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From the cotton gin to computers: Telling the story of business in America

Andy Serwer
Editor in Chief
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Model T

Model T / Smithsonian

It’s a call that most Americans would be honored to get. An email from the Smithsonian Institution last May asking me if I wanted me to do some work for them. The Smithsonian, or more specifically the National Museum of American History, was requesting that I help edit a book they were publishing in conjunction with the opening of a major new exhibit on the history of American business, called “American Enterprise.” The exhibition would be the first focused look at business in our country by the museum—and it would run for 20 years. For someone who loves history and is a student of all things business, it sounded like a terrific project. (Maybe it’s not quite like getting a call from the Baseball Hall of Fame, but then again I never could hit a curve ball. Or a fastball for that matter.)
 
The first step would be understanding the assignment and then wrapping my brain around the exhibition itself. Carolyn Gleason, the editor of the book, explained to me that the exhibit, which is set to open July 1, would be divided into four chronological sections: The Merchant Era, 1770-1850s; The Corporate Era, 1860s-1930s; The Consumer Era, 1940s-1970s; and The Global Era, 1980s-Present.

David Allison, the museum’s associate director of curatorial affairs who oversees the exhibit, later gave me more context: “When you think about it, America itself was an innovation. It was a country that for the first time would govern itself in the modern world. And so that theme of innovation, not just in politics, but also in technology, was part of the thinking about the country from the beginning, and we’re looking here at how that innovation plays itself out in business.” I could see—not surprisingly—that a good deal of thinking had gone into this. But what exactly did the museum have in mind for me?

 
Gleason explained that my job was to conceive, solicit and edit essays from eight prominent Americans and match these pieces into the four sections of the book—which are richly filled with historical maps, photos, photos of artifacts and artwork. (One of my favorites is a vintage picture of an IBM salesman on a gondola in Venice.) Each of the sections would close with two of theses contributor essays called "Modern Perspectives."
 
How to figure out who would write the pieces and which essay would go where? That involved some serious brainstorming with Carolyn Gleason, discussing various candidates and deciding where they might best fit. For example, we concluded that Bill Ford, scion and executive chairman of Ford (F), might want to weigh in on the Corporate Era section, given that his great-grandfather founded the iconic automaker back then. And Ford did, penning an essay entitled “Can Business Serve Society.” He wrote:  “Growing up in the Ford family, we regularly talked about the business around the dinner table…” (Wouldn’t you have liked to be a fly on that wall?) And later Ford wrote about a longstanding concern of his: “I believed and still do that environmental sustainability is the most important long-term challenge for businesses around the world.” I’ve known Bill Ford for some time and have taken note of his long-standing championing of sustainability. I think it’s the case that he’s really helped move the needle with this issue in the auto industry. (Ford would likely say there’s more work to be done, and also acknowledge there’s still more work to be done with the Detroit Lions, which his family owns.)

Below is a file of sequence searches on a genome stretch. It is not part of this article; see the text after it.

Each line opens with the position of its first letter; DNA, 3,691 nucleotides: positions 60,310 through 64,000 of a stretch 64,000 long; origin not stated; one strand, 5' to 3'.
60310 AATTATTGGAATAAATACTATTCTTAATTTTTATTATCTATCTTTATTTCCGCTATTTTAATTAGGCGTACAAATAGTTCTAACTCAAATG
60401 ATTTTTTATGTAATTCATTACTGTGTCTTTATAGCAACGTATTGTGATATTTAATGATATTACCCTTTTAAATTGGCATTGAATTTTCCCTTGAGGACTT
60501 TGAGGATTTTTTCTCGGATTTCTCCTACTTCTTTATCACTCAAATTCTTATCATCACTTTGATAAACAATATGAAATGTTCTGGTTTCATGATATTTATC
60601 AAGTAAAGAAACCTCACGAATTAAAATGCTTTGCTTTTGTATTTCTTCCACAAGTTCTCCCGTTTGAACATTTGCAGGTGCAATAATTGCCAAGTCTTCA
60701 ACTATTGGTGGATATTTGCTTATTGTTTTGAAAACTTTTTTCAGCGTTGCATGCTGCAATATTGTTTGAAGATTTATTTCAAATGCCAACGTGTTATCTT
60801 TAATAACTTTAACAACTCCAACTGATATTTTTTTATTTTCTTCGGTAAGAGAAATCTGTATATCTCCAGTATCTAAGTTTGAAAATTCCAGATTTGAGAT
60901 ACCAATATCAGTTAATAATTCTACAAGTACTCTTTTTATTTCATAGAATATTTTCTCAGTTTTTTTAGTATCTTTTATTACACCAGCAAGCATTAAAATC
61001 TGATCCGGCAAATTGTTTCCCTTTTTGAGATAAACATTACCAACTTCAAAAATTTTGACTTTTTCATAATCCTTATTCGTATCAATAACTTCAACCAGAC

Related: The napkin that changed the world and other American disruptors
 
As for the Consumer Era, who better to write about that period than former FDIC chief Sheila Bair, a fierce advocate for Everyman/woman in the financial sector? “If the best companies in America have wanted lifelong bonds with their customers,” she writes in her essay entitled "Business and Consumers: What Makes for a Great Relationship," “the worst ones have had something altogether different on their minds.” Bair, a populist Republican from Kansas, is not surprisingly very much an original thinker when it comes to her writing, and as such is always interesting to edit.

Richard Trumka, president of the AFL-CIO and another contributor, asks "Does American Enterprise Exist in the Globalism Era?" He writes that “…some firms will choose to be truly global—to owe no nation loyalty—and some will choose to reaffirm their identity as American enterprises. Both can contribute to the U.S. economy, but only one can rightly claim to be an “American” enterprise, and only one kind should be treated as part of our national community.” It seems pretty clear that this is a not-so-veiled reference to the controversy surrounding tax inversions, whereby companies move their headquarters overseas to lower their tax rates while retaining much of their  operations in the U.S. and benefitting from everything our country has to offer, such as infrastructure, rule of law and security. Good grist there.
 
I’d like to think the other essays are compelling as well. After all, this is work that is supposed to stand for 20 years. So go to Washington and see the exhibition and let me know what you think about it. And let me know about the book too.

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'American Enterprise,' companion book to an exhibition at the Smithsonian's National Museum of American History